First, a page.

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Online Learning Case Study
Online Learning Case Study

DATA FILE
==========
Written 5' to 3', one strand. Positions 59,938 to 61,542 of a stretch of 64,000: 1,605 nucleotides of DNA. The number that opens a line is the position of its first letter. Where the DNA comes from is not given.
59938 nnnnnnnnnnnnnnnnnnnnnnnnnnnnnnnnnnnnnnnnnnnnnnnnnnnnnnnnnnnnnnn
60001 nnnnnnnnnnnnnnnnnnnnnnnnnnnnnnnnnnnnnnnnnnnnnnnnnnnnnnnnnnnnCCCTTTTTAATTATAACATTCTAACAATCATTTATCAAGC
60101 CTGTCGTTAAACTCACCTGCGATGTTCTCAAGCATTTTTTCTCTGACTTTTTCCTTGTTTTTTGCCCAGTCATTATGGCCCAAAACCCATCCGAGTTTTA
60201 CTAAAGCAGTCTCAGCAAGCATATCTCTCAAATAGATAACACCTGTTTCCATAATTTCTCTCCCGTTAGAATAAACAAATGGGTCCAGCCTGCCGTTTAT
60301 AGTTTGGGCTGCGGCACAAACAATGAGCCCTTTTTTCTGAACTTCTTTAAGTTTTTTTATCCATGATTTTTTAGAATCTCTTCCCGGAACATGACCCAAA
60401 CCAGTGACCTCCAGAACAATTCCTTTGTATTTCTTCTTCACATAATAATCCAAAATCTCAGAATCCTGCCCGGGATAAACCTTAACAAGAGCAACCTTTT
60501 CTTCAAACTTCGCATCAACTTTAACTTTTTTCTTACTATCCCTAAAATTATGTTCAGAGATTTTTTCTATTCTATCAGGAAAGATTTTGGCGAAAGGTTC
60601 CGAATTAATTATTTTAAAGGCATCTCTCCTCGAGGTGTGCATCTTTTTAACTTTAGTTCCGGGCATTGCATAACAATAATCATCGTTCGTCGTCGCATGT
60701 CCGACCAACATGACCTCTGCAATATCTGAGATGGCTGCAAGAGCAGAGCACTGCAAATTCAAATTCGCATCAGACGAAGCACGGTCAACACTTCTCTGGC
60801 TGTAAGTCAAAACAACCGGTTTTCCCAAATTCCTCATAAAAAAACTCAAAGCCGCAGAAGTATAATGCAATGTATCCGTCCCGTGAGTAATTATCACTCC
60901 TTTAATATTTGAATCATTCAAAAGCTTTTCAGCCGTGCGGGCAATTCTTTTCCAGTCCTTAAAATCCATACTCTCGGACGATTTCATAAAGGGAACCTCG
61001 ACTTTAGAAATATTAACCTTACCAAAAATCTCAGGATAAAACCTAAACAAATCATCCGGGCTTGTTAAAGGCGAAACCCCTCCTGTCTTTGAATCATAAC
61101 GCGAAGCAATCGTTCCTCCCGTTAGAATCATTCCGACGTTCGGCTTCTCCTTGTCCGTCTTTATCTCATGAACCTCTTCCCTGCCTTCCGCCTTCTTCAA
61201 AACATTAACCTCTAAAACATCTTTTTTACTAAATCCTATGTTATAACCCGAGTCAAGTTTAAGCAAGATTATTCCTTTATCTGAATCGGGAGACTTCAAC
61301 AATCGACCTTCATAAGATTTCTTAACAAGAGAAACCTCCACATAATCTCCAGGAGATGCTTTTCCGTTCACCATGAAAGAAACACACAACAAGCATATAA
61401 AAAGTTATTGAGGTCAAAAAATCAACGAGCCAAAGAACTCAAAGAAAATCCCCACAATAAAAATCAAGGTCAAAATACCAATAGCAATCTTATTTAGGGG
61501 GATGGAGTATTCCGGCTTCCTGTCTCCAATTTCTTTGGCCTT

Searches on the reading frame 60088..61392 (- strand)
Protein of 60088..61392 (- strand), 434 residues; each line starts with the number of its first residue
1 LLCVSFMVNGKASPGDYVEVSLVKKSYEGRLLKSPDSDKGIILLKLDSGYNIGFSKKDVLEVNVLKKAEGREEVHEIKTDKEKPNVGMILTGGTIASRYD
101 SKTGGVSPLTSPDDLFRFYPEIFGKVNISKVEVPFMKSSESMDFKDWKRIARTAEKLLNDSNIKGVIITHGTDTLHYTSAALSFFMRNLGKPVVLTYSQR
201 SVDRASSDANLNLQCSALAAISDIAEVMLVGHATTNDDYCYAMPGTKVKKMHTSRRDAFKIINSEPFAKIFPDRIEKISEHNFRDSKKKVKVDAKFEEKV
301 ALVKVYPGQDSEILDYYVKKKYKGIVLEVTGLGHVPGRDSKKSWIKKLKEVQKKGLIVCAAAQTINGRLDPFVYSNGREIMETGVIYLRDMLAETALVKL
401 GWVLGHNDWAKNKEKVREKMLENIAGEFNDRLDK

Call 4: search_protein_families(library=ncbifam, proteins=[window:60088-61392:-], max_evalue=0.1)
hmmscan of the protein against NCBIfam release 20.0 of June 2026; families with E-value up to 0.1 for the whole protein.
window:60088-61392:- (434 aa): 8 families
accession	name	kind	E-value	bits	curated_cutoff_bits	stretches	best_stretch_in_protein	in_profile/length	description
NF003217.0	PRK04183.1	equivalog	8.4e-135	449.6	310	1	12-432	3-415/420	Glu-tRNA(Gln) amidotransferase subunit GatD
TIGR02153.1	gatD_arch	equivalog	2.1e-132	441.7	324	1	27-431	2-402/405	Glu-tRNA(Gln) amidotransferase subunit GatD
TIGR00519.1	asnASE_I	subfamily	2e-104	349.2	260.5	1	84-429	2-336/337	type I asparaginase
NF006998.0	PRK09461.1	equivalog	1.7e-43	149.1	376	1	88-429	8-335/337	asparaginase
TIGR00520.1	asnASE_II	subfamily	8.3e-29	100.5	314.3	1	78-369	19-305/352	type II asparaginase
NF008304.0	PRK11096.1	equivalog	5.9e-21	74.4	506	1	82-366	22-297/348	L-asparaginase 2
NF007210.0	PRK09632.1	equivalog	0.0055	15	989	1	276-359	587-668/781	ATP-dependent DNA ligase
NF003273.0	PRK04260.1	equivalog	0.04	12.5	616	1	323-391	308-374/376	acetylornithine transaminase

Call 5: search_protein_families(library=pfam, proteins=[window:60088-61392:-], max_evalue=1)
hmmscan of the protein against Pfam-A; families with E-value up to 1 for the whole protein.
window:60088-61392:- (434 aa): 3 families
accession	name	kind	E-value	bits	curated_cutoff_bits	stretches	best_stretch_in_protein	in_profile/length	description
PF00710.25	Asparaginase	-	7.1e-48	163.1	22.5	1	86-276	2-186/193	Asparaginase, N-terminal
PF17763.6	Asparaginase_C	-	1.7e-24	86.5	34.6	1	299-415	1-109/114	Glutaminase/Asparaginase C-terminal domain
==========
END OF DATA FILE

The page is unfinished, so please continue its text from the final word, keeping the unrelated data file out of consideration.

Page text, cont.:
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ALT-J Research in Learning Technology ISSN: 0968-7769 (Print) 1741-1629 (Online) Journal homepage: https://www.tandfonline.com/loi/zrlt19 Creating interaction in online learning: a case study Kevin J. Downing, Tszfung Lam, Theresa Kwong, Wookyung Downing & Suiwah Chan To cite this article: Kevin J. Downing, Tszfung Lam, Theresa Kwong, Wookyung Downing & Suiwah Chan (2007) Creating interaction in online learning: a case study, ALT-J, 15:3, 201-215, DOI: 10.1080/09687760701673592 To link to this article: https://doi.org/10.1080/09687760701673592 © 2007 The Author(s). Published by Taylor & Francis. Published online: 14 Dec 2016. Submit your article to this journal Article views: 369 Citing articles: 7 View citing articles Full Terms & Conditions of access and use can be found at https://www.tandfonline.com/action/journalInformation?journalCode=zrlt20 ALT-J, Research in Learning Technology Vol. 15, No. 3, September 2007, pp. 201–215 Creating interaction in online learning: a case study Kevin J. Downinga*, Tsz-fung Lama, Theresa Kwonga, Woo-kyung Downingb and Sui-wah Chana aCity University of Hong Kong, Hong Kong S.A.R.; University, Hong Kong S.A.R. bHong Kong Polytechnic ALT-J, 10.1080/09687760701673592 CALT_A_267209.sgm 0968-7769 Original Taylor 302007 15 firstname.lastname@example.org KevinDowning 00000December and & Research Article Francis (print)/1741-1629 Francisin2007 Learning Technology (online) This paper uses the case-study method to examine detailed data related to student and tutor usage of an asynchronous discussion board as an interactive communication forum during a first-semester associate degree course in applied psychology at the City University of Hong Kong. The paper identifies ‘what works’ in relation to discussion board use, demonstrating how students might gradually create an online community of their own, but only if prompted in a timely and appropriate way by the course structure. It also identifies three distinct phases in online interaction and suggests these might, to some extent, be mediated by assessment tasks. Introduction Instruction using the Web as a vehicle for content dissemination, and instructor– student interaction has increasingly dominated debates related to online learning (Nash, 2004). Much of the educational research in this area has focused on examining the importance of teacher–student and student–student interaction in the online learning process, and in particular the use of discussion/bulletin boards to foster the creation of an effective learning environment (Downing & Chim, 2004a). While some of this research has suggested effective ways of creating such an environment (Chou, 2001; Henri & Pudelko, 2003; Gilbert & Dabbagh, 2005), relatively few studies (De Laat & Lally, 2004; Yukselturk & Top, 2006) have undertaken detailed week-on-week analysis of tutor and student bulletin board activity throughout a semester, and used these data to make recommendations about how an effective online learning community can be established with appropriate use of the discussion/ bulletin board tools in Blackboard and Web CT. *Corresponding author. Education Development Office, City University of Hong Kong, 83 Tat Chee Avenue, Kowloon Tong, Hong Kong S.A.R. Email: email@example.com ISSN 0968-7769 (print)/ISSN 1741-1629 (online)/07/030201–15 © 2007 Association for Learning Technology DOI: 10.1080/09687760701673592 202 K. J. Downing et al. Online versus classroom-based levels of interaction There is little doubt that the exponential growth in the use of the Internet and Webbased instruction continues to present educators with considerable opportunities and challenges (Boettcher, 1999; Downing, 2001; McNaught & Lam, 2005). Among the most frequently cited challenges is concern over a perceived lack of interaction in online educational environments (Hron & Friedrich, 2003), fuelled by the belief that our ‘traditional’ classrooms are somehow filled with the vital interactivity that online environments lack. For example, Robertson and Klotz (2002) suggest that the literature provides evidence that online courses are often configured and delivered in a style more often associated with independent study and that, while this format might work in some instances, it leaves what they term a ‘missing link’ in student learning. They assert that students in an online learning environment lack the opportunity to experience the benefits of both structured dialogue and a sense of community that can be created in a traditional on-site classroom environment. Others (Cook, 2000; Seabolt & Arends, 2000; Muirhead, 2001) support this view that the interactivity of the traditional classroom is a vital, yet missing, part of Web-based instruction, suggesting that online interaction is somehow flawed because it does not allow for the social and emotional interaction allegedly taking place in traditional classrooms. Some researchers (Downing & Chim, 2004b) have taken a slightly different viewpoint and investigated the relationship between personality type and different learning environments, suggesting that classroom-based ‘introverts’ behave more like ‘extraverts’ when involved in online discussion forums and are more active in online discussions than when based in the classroom. Synchronous versus asynchronous discussion boards In identifying the critical difference between synchronous (fixed time) and asynchronous (anytime, anywhere) discussions, Boaz et al. (1999) refer to the growth of online ‘chat’ as evidence of the potential value of synchronous online discussion activity. Synchronous methods are those that require students to participate in a learning event at a specific time. However, one of the problems of synchronous discussion boards or chat rooms is that they do not always allow time for students to reflect and consider what they want to say, and consequently those students who are more reflective in their learning style can often feel left out. On the other hand, asynchronous discussion boards provide the opportunity for a less pressured learning environment where participants can contribute to debate at a pace that suits them, relatively free of the time constraints normally associated with face-to-face and synchronous learning environments (Downing & Chim, 2003). This is part of the added-value that can be brought to the learning experience with appropriate use of an asynchronous discussion board tool. In characterising asynchronous learning environments as being able to provide anywhere/anytime learning, Bourne et al. (1997) nonetheless identify what they regard as a wide variety of issues that remain to be resolved in relation to the effective use of asynchronous discussion boards. These include the difficulties of Creating interaction in online learning 203 encouraging early engagement, the creation of a sense of a learning community and the sustainability of interaction. Those studies that address these areas either focus on ways of reducing the potential social isolation of students through online exchange (Lally & Barrett, 1999), explore issues related to emergent role development and group awareness (De Laat & Lally, 2004) or concentrate on the establishment and effectiveness of forums for professional exchange and discussion amongst teachers (Selwyn, 2000). Therefore, despite the proliferation of debate, and with the possible exception of Salmon’s (2000) work, there remains a relative lack of clear information on what works in terms of setting up and sustaining a successful online learning environment using the discussion/bulletin board tool. This study begins to address this by analysis of discussion board activity and subsequent content data for one semester, and attempts to provide insights into the three issues raised by Bourne et al. (1997): ● ● ● What works in terms of encouraging early engagement with the asynchronous use of the bulletin/discussion board? How does the sense of a learning community develop, and how can this be encouraged? What works in terms of sustaining online interaction? Methods The case-study design was chosen in order to explore student–tutor and student– student interaction in the creation of an effective online learning community using the discussion/bulletin board tools available within the Blackboard/WebCT Virtual Learning Environment. This is grounded in the work of Garrison and Anderson (2003), who identify three critical ‘actors’ in the formal educational context of an online discussion board. These are students, teachers and content. However, attention in this study is focused on student–tutor and student–student interaction, and the content of that interaction is defined according to its agreed purpose (using interrater reliability—three raters agreeing with each other about coding decisions). The case study presented uses a detailed week-on-week analysis of tutor and student discussion board activity using Blackboard as the learning platform, from one blended learning course throughout a semester, to identify what works in establishing and maintaining an effective online learning community. The blended learning ‘case’ According to Valiathan (2002), ‘blended learning’ is used to describe learning that mixes various event-based activities, including face-to-face classrooms, online learning and self-paced learning. The main tool for accessing the online component of the blended learning course was the learning management system, Blackboard. Blended learning seeks the optimum blend of self-study, teacher-led events and group collaboration, each deployed in a blend of asynchronous or synchronous 204 K. J. Downing et al. modes, appropriate for the leaning outcomes. The three-credit course selected for this study is constructed of 10 units of learning material with students recommended to spend approximately 10 hours studying each unit. Teaching and learning materials are presented in a variety of formats and include video clips, audio clips, images, animations, URL links, PowerPoint presentations, and formative and summative quizzes. A total of 7 hours and 40 minutes of face-to-face contact is provided via five tutorials that take place in weeks 1, 3, 6, 9 and 12 of a 13-week semester. Each of tutorials one, two, three, and five are 1 hour and 20 minutes in duration, with tutorial four lasting 2 hours and 20 minutes to allow for students summative small-group presentations. A discussion board is provided on the Blackboard learning platform for the online component of the course to allow students to engage in discussion and collaboration with fellow students and the course tutor. The objective here was to encourage participation in online discussion and foster the formation of a virtual learning community. Gandell et al. (2000) describe the extent of Web use in terms of the impact it has on learning relevance to the course. They categorised the extent of use according to the relevance and importance of learning goals appropriately addressed. Consequently, they identify five categories that represent a continuum of extent of use: ● ● ● ● ● Minimal. Use of the Web that is neither relevant nor necessary to achieve any explicitly stated course learning goals, and therefore has no impact on courserelated learning. Supplemental. Use of the Web that is relevant but not necessary to achieve a few explicitly stated course goals, and therefore does not have much impact on related student learning. Integral. Use of the Web that is relevant and contributes to achieving some of the learning goals in the course, and would have a fair impact on student learning. Central. Use of the Web that is relevant and necessary to achieve most learning goals in the course, and would have a substantial impact on student learning. Exclusive. Use of the Web that is relevant and necessary to achieve all learning goals in the course, and would have a major impact on student learning. The extent of Web use for this blended learning course is clearly in the exclusive category, in which the use of the Web is both relevant and necessary, and would have a major impact on student learning. The extent of Web use is exclusive (Gandell et al., 2000) because the online materials (units) are both relevant and necessary to achieve all the learning and assessment outcomes. Participants All participants were first-year City University of Hong Kong freshmen on the applied psychology associate degree programme. Students were enrolled in a blended learning applied psychology course, ‘Practical Psychology for Everyday Life’, which was run during Semester A of 2006 (September–December 2006) and volunteered retrospectively (they were approached after the semester was completed) Creating interaction in online learning 205 to participate in this study. All students enrolled on this course (n = 32) agreed to take part in the study. All participants were of similar academic background, evidenced by their successful application to study applied psychology at associate degree level at City University of Hong Kong. Ten participants were selected as a convenience sample and interviewed in week 17 by a research assistant not involved in teaching the course. The only tutor for this course was the first author of this paper, a chartered psychologist and teacher with some 25 years’ experience as an educator. Procedure The focus of this case study was the discussion board activity and the analysis of what works in terms of encouraging and sustaining discussion board use, and developing a sense of an online learning community. Data related to asynchronous discussion board activity from both tutor and students were captured and retained by a research assistant over a 17-week period, which began when the course was released online one week before the start of the study period, and extended three weeks beyond the 13 weeks of the course duration. This was later analysed on a week-by-week basis to highlight student discussion board activity, and to relate this to tutor discussion board activity, and other prompts built into the asynchronous course materials. The content materials and all assessment tasks for the whole course (10 units) were available from the first day of the semester so that students could learn at a pace with which they were comfortable. Of particular interest were the categories of student–student interaction and student–tutor interaction over the timescale identified above. Using these categories, data were analysed according to four broad emergent themes: ● ● ● ● Student–student interaction for instrumental reasons. This category includes all postings that primarily relate to seeking and giving assistance, with either academic questions related to course materials and content or enquiries about assignments and the structure of the course. Student–tutor interaction for instrumental reasons. This category includes all postings that primarily relate to seeking and giving assistance, with either academic questions related to course materials and content or enquiries about assignments and structure of the course. Student–student interaction for emotional/social reasons. This category includes all postings that primarily relate to seeking and giving reassurance and assistance, with social or emotional questions/issues related to studying the course. Student–tutor interaction for emotional/social reasons. This category includes all postings that primarily relate to seeking and giving reassurance and assistance, with social or emotional questions/issues related to studying the course. These themes emerged as a result of identifying that the interactions on our discussion boards generally fell into two clear categories and could usefully be classified accordingly. Postings were either primarily instrumental or social/emotional in terms of their purpose (we agreed that more than 95% of the posting content had to fall 206 K. J. Downing et al. within the category descriptions above). This classification was surprisingly easy to achieve with no disagreements among the three independent raters, or subsequent blind rating by the author. Interestingly, but beyond the scope of this paper to consider further, these categories also appear in research into coping strategies conducted by Carver et al. (1989). Results Data were analysed over the 17-week period as identified in Figure 1, which shows a line graph of student and tutor discussion board activity. The course begins in week one and ends in week 13, and the overall number of postings can be seen in the table underneath the graph. While the total for each individual week is summed, a line graph is useful here to demonstrate the overall flow of discussion board postings and highlights three emergent phases (weeks 0–3, weeks 4–9, and weeks 10–16) marked with the dotted vertical lines. Data were then analysed cumulatively for the full 17-week period according to the coding categories identified for this case study. In other words, a matrix summarising student–student and student–tutor interaction for instrumental and social reasons was drawn up as presented in Table 1 following independent rating and categorising by three raters. Figure 1. Overall distribution of discussion board postings from week 0 to week 16 Distribution of Discussion Board Messages Tutor 225 Phase I Students Phase II Phase III Tutor and Students’ Posting 200 175 150 125 100 75 50 25 0 0 Tutor 6 Students 5 Figure 1. 1 2 3 4 5 6 7 8 9 10 11 12 13 14 15 16 48 93 46 43 51 16 57 25 38 30 34 31 17 5 9 2 131 198 154 66 87 70 88 95 61 45 62 60 40 37 4 2 Overall distribution of discussion board postings from week 0 to week 16 Creating interaction in online learning 207 Table 1. Summary of student–student and student–tutor postings for instrumental and social reasons (weeks 0–16) Reason Interaction Student–student Student–tutor Total Instrumental Social Total 269 489 758 564 434 998 833 923 1756 Discussion Figure 1 and Table 1 show the overall pattern of postings between tutor and student over the 17-week period of this study. What is immediately evident is the degree of parallelism between the two lines, with a notable exception around week eight that will be discussed later. This might be explained by the type and timing of the assessment tasks for this course. Assessment was divided into three components. The first component was participation, which spanned the whole 13-week duration of the course and was worth 20% of the total marks: 10% was awarded for in-class participation assessed over the five tutorials and 10% for online discussion board participation. Students were also required to make a short presentation on a topic in the tutorial for week nine (40%) and to submit a 2000-word written paper (40%) by week 15. The next most notable feature of the data in Figure 1 is the emergence of three distinct phases in terms of posting activity, also identified in Tables 1 and 2 and the summary graph in Figure 2, which appear to be largely driven by the timing and Table 2. Summary of student–student and student–tutor postings for instrumental and social reasons Reason Interaction Instrumental Social Total Weeks 0–3 Student–student Student–tutor Total 87 144 231 295 155 450 382 299 681 Weeks 4–9 Student–student Student–tutor Total 116 226 342 176 179 355 292 405 697 Weeks 10–16 Student–student Student–tutor Total 66 119 185 93 100 193 159 219 378 208 K. J. Downing et al. Figure 2. Summary of student–student and student–tutor postings for instrumental and social reasons over the three identified phases (weeks 0–16) nature of formative and summative assessment tasks. These issues are discussed in more detail below. Figure 2. Summary of student–student and student–tutor postings for instrumental and social reasons over the three identified phases (weeks 0–16) Phase one: weeks zero to three (socially formative phase) The tutor adopted a nurturing and supportive role during the first three weeks of the course, which can be operationally defined as becoming heavily engaged (in terms of providing an encouraging and non-critical response) with students via the online discussion board and ensuring that most tutor postings contained encouraging and supportive comment. This was intended to create a culture of high trust as an appropriate ‘climate for learning’ (Biggs, 1999). This is evidenced in the tutor postings data in Tables 1 and 2. The intention, then, is for the tutor to gradually withdraw, increasingly responding by acknowledging good questions and reflecting these back to the online student group to encourage metacognitive activity (Downing & Shin, 2006), further independent discussion and peer learning activity over the remaining 10 weeks of the course. A formative assessment task, due in week three, was designed whereby each student contacted a fellow and posted a short introduction to that individual on the discussion board. The intention of this formative social assignment was to encourage early engagement with the asynchronous use of the discussion board, and to attempt to initiate the beginnings of a sense of a supportive online learning community. The number and nature of student postings during the first three weeks Creating interaction in online learning 209 of the course demonstrates that this was an effective way of encouraging early engagement with both the discussion board environment and each other. In fact, many of the students, who had been in online contact during this exercise, subsequently chose to sit together from tutorial three until the end of the course. Phase one is characterised by interaction that is largely social in nature, with student–student interaction for social reasons accounting for significantly more postings than the other three categories. The next highest categories are student–tutor interaction for social reasons followed by student–tutor interaction for instrumental reasons. Analysis of the content of the latter category shows most postings to be related to practical course arrangements, tutorials and assignments. The final category was student–student interaction for instrumental reasons, suggesting perhaps that students have not yet sufficiently developed the social relationships with their peers necessary for collaborative learning. A review of student feedback for this semester confirms this assertion, with most student comments identifying the need to build some sort of relationships between each other and the tutor at this early stage. Almost all students identified the early online exercise of contacting and introducing a fellow as very effective in terms of creating a sense of belonging to a group, and only one student commented that he found it ‘annoying’. This finding confirms that of Brown (2001), who identifies the first stage of her three-stage model as being about making friends online with whom students felt comfortable communicating. This is very similar to what happens in traditional classrooms where the creation of a safe and supportive learning environment provides an effective context for subsequent learning activity. The social role of the tutor is more clearly defined at this stage than the relationships between students, and this accounts for the significantly higher levels of student–tutor interaction in the social category during this socially formative and somewhat exploratory stage. By week three, all students said that they felt more comfortable in the online discussion board environment; this is confirmed by a notable rise in giving support to their colleagues for instrumental reasons. This is perhaps a form of social learning through modelling the tutors’ online social/emotional support behaviours in the manner described by Bandura (1965), and it certainly set the scene for a warm and supportive learning environment both online and in the tutorials. In fact, the importance of developing a sense of trust in the learning environment (McGregor, 1967; Biggs, 1999) is identified as being an even more critical success factor in online learning and working environments by Grundy (2002). The socially formative assessment task to be posted on the discussion board by week three undoubtedly contributed to student–student social interaction during this phase, and substantially assisted in the early stages of relationship building—almost certainly leading to more student–student instrumental interaction in phase two, and setting the scene for a generally high level of overall discussion board activity. Phase two: weeks four to nine (socially instrumental phase) Brown (2001) identifies the second stage as one of community conferment or acceptance, occurring when students are part of a long, thoughtful, threaded discussion on 210 K. J. Downing et al. a subject of importance. The interactions between weeks four and nine inclusive demonstrate an increase in student–student interaction for instrumental reasons, but this remains the lowest category overall. However, contrary to phase one where social interactions were paramount, this period shows a well balanced mix of both social and instrumental interaction (see Table 2, weeks four to nine). The increase in the student–tutor interaction for instrumental reasons is assignment driven again, this time by the requirement to produce a group summative assignment in the form of a presentation on a selected topic in week nine. Surprisingly, in individual follow-up interviews with 10 of the student participants, seven stated that they began to feel a sense of competition with other groups during this phase and therefore felt more ‘comfortable’ asking the tutor for help with instrumental matters than their peers/ competitors. All 10 interviewees said that they used private email, rather than the discussion board, to communicate with their fellow presentation group members during this phase. Most gave the reason that they did not want to give away any ‘secrets’ about their presentation to the other groups. They also admitted being ‘careful’ about how they phrased discussion board requests to the tutor for instrumental help during this phase so as not to give their ‘presentation plans to other groups’, and frustrated that the tutor refused to answer queries via email. The tutor refused to answer individual email queries, except of a private/personal nature throughout the course, on the basis that this might encourage more sharing and collaborative learning online. The gradual reduction in student–student interaction for instrumental reasons (see Figure 1) between weeks four and nine is largely a result of students experiencing a sense of inter-group competition given that the presentation assignment due in week nine was summative in nature and carried a substantial proportion (40%) of the overall marks for the course. While the overall number of postings during this period is up very slightly on phase one, the distribution of postings according to the four categories is very different and suggests that Brown’s (2001) second stage of community conferment or acceptance is compromised when students perceive they are in competition. In fact, the highest number of postings during this phase was student–tutor interaction for instrumental reasons (see Figure 2), which is more consistent with Yuselturk and Top’s (2006) ‘taskoriented area’ classification where instrumental questions take priority over social interaction. Nonetheless, social interaction remained very slightly above instrumental interaction overall, providing evidence that some sense of community prevailed during this phase. Phase three: weeks 10–16 (withdrawal phase) In this phase, both student–student and student–tutor interaction begins to drop away considerably, but a well-balanced mix of social and instrumental postings is maintained. The overall number of postings during this phase is 378, compared with 697 in phase two, demonstrating that some level of disengagement from the discussion board is taking place. At this stage of the course, students should have completed most of the online course material and be preparing for their individual summative Creating interaction in online learning 211 written assignment (40%) due in week 15. All 10 students in the individual follow-up interviews reported that they ‘considerably reduced’ the frequency of logging on to the online course at this stage, citing final assignment production pressure. This general disengagement with the online learning materials clearly led to a general reduction in discussion board use because students were less likely to be logging into the course to study course materials. This assertion was borne out by course login statistics, which also showed a steady downward trend after week 10 that largely paralleled the reduction in discussion board activity. The follow-up interviews also revealed that once again many students (8 out of the 10 interviewed) felt a keen sense of competition with their peers (this time on an individual basis) and preferred to just concentrate on their final written assignment, believing that this would bring them more benefits than continuing to engage in the online discussion board. However, student–tutor interaction remains at phase one levels, with students reporting that maintaining tutor contact to the bitter end was very important and ‘might influence their grade positively’. When asked at the interview about this, most students said they were grateful to the tutor for support during the course, and still had some questions to ask in relation to the final assignment, so that is why they had more contact with the tutor than their peers at this stage of the course. However, when pressed, four of the students admitted they thought it ‘might influence their final assignment grade’. All but one student said they felt a sense of friendship or community with their fellow students but that this was tempered by the need to get a good individual grade in their final assignment. All 10 of the interviewed students said they would attempt to keep in social contact with at least one of their peers after the course was complete, which suggests some adherence to Brown’s (2001) third stage of camaraderie, but one that is much more complex and multi-dimensional than she suggests. Conclusion Some insights have been gained from this case study into the questions posed by Bourne et al. (1997) in terms of what works in facilitating an online discussion board, and some further questions are raised about the complexity of discussion board interaction over the duration of a semester-long course. Question 1 asked what works in terms of encouraging early engagement with the asynchronous use of the discussion board. There is little doubt from the level of online activity and interaction identified in Figure 1 and Table 1 above that early engagement with an asynchronous discussion board can be greatly facilitated by the design of a simple yet appropriate socially formative assignment. By asking students to contact each other and introduce a fellow student using the discussion board medium, a great deal of early interaction was facilitated. In phase one, there were a total of 681 postings from 32 students (Table 2, weeks zero to three) and these included both student–student and student–tutor interaction, with the emphasis (almost twice as many) being in terms of social interaction. In that sense, and in terms of Brown’s (2001) first stage of ‘making friends online with whom students felt comfortable communicating’, this approach is successful. However, the established 212 K. J. Downing et al. role of the tutor is clearly important in facilitating a supportive learning environment in the early weeks of establishing an online sense of community. Question two asked how the sense of a learning community develops, and how this can be encouraged. This is the most problematic question to be answered because, while it might be possible to classify postings as primarily social or instrumental in nature, students will also take into account many other factors before deciding when and what to post. This is evidenced by the data in phase two; and the comments from students in the follow-up interviews, which demonstrate that students are often influenced by what they perceive, are pragmatic considerations about the competition they are involved in when required to complete summative assignments. Despite the fact that the tutor for this course made it very clear from the outset that assessment was criterion referenced, rather than norm-referenced, and that it was therefore possible for every student to be graded ‘A’, there was nonetheless a clear formation of separate presentation working groups, and a subsequent reluctance to share too much online with non-group members. In retrospect, this would have been an appropriate time to create separate working groups within the discussion board, rather than to continue with one group to which all students had access. This would have positively influenced the continuation of a sense of a supportive learning community established in phase one. This finding is broadly in agreement with that of Nicol et al. (2003), who point out that the social context of online learning is qualitatively different from more traditional modes and that both practitioners and researchers need to recognise this complexity. In this case study, the timing and handling of the group summative assessment task clearly interfered with the continued establishment of a sense of a supportive and nurturing online learning community, and that if we are to take full advantage of the power of online technologies, we must develop our understanding of their impact upon the social context for online learning. Question three asked what works in terms of sustaining online interaction, and this is a question that requires some analysis. The results from this study, and others (Brown, 2001; Hwang & Wang, 2004; Yuselturk & Top, 2006) suggest that online discussion activity might go through a series of stages or phases, which on the surface might not be too dissimilar to what happens in classroom-based learning. In other words, there is a socially active phase, an instrumental phase and then a gradual, and perhaps natural, process of disengagement. The current study demonstrates that students take a pragmatic approach to this process, disengaging when they feel they have all the information they need to complete the summative assessment tasks they are set. To that extent it is not effective or worthwhile to attempt to sustain online interaction for the duration of the whole course. Provided students have engaged in reflective online discussion activity early on, and completed the online course materials, it might be counter-productive to try to sustain involvement through to the end of the course. We should interpret sustaining online interaction in a way that adds the provision ‘as far as there is educational value in so doing’. If the question is interpreted in this way, educators are provided with much more scope in terms of how they decide to use, and how they evaluate, the success or failure of online discussion forums. Creating interaction in online learning 213 Vygotsky (1978) pointed out that conceptual learning was a collaborative effort that required supportive dialogue, so it is reasonable to assume that online discussion has the potential to enhance both collaboration and concept development. However, some researchers take the view that true social interaction leading to cognitive growth in an online context is rare (Son, 2002; Meyer, 2003; Wickstrom, 2003), whereas others (Poole, 2000; Grady, 2003; Schallert et al., 2003) demonstrate that significant social interaction leading to effective knowledge construction does take place in online discussion forums. As Kay (2006) points out, a resolution to this debate lies in both the user acceptance of the medium and the amount of structure used to guide the online discussion board. The current study suggests that the former task is perhaps more easily achieved than the latter, and that more research is needed into ‘what works’ in terms of engaging and sustaining online learning communities that are truly collaborative and supportive. References Bandura, A. (1965) Influence of model’s reinforcement contingencies on the acquisition of imitative responses, Journal of Personality and Social Psychology, 1, 589–595. Biggs, J. (1999) Teaching for quality learning in university (London, Society for Research into Higher Education & Open University Press). Boaz, M., Elliott, B., Foshee, D., Hardy, D., Jarmon, C. & Olcott, D. (1999) Teaching at a distance: a handbook for instructors (Mission Viejo, CA, League for Innovation in the Community College). Boettcher, J. (1999) Another look at the tower of WWWebble, Syllabus Magazine, 13(3), 50–52. Bourne, J. R., McMaster, E., Reiger, J. & Campbell, J. O. 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